Should you get home equity loan

Should you get home equity loan

The equity in a home can be used as collateral for a home equity loan, allowing homeowners to borrow money easily. Equity borrowing can be convenient and practical, but there are risks associated with not repaying your loan. 

Extra fees, a lower credit score, and the possibility of foreclosure are among the risks associated with home equity loans. If you’re considering whether this type of loan is right for you, you should keep these considerations in mind.

Home Equity Loan Pros and Cons.

You should consider both the advantages and disadvantages of a home equity loan before you apply for home equity loan.

Advantages of a Home Equity Loan

Lower Interest Rates:

As long as you have a home as collateral, you won’t pay as much interest as if you were to take out a loan without a down payment.

Tax Benefits:

You can deduct the interest when you itemize your taxes if you use the loan to improve your home.

Large Funds:

Personal loans and credit cards may not provide as many funds as home equity loans.


You can use home equity loans for any purpose, whether it is a need (repairs for your home) or a want (a luxurious vacation).

Disadvantages of a Home Equity Loan


Your house is the collateral. Your lender may be able to repossess your home if you suddenly are unable to repay your loan.

Going Underwater:

You may end up owing more on your home than its value if you tap into its equity, and its value declines. “Underwater” and “upside down” are both well-known terms. In 2008, the subprime mortgage crisis saw standards change and it was a common occurrence. This is still a possibility, however.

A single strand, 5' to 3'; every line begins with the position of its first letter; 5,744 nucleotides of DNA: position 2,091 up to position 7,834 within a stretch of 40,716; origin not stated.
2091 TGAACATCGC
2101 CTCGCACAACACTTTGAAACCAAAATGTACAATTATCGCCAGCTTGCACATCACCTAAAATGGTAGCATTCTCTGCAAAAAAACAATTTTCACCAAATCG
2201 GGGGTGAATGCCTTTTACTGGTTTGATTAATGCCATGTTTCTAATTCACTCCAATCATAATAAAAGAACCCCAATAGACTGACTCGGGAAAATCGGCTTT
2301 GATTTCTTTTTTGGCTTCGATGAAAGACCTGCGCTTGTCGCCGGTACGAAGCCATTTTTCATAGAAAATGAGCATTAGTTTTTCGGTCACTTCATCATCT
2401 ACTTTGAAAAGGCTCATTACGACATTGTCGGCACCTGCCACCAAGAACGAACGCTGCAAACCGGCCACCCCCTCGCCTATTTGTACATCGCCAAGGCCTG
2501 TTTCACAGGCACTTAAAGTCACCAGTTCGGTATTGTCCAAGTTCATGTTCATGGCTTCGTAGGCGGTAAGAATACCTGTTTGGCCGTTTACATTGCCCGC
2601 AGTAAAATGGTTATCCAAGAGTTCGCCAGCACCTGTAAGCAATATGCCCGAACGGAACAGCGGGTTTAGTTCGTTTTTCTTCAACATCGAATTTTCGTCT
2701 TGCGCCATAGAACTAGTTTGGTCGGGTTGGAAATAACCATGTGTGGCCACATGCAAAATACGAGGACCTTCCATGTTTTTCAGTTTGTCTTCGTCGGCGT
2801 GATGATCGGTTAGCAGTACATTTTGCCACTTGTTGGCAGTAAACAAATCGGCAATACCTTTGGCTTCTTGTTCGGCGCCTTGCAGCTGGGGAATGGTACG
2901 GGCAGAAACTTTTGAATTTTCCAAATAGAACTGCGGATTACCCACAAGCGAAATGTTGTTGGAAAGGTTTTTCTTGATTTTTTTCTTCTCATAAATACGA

Also Check: SCCU FHA home loan

Closing Costs and Fees:

Second mortgages are possible with home equity loans. Closing costs – which usually range between 2% and 5% of the total loan amount – can be costly just like your primary mortgage. It may also be necessary to pay an early termination fee if you repay the loan early.

Taking on Debt:

At times, it’s a necessity. Additionally, it can be used to pay for certain essential items at a relatively favorable interest rate. Still, it’s debt.

Home equity loan alternatives

A home equity loan may not be the best option for you if you don’t want to use credit cards or personal loans.

Refinancing with cash out

Replace your current mortgage with one that will pay off the first mortgage and provide you with a small amount of extra cash. The loan would cover your mortgage as well as allow you to receive a lump sum of cash. As with a home equity loan, you will need enough equity, but you will have to make just one payment.

Reversing Mortgages

Homeowners over the age of 62, particularly those with paid-off homes, are eligible for these mortgages. You can receive the funds in several ways, but most often your lender will send you monthly checks representing a small percentage of your home’s equity. 

As a result, your equity gradually dwindles over the course of the mortgage, and you will have to pay interest on what you borrow. In order to avoid owing the entire balance, you must remain in your home.

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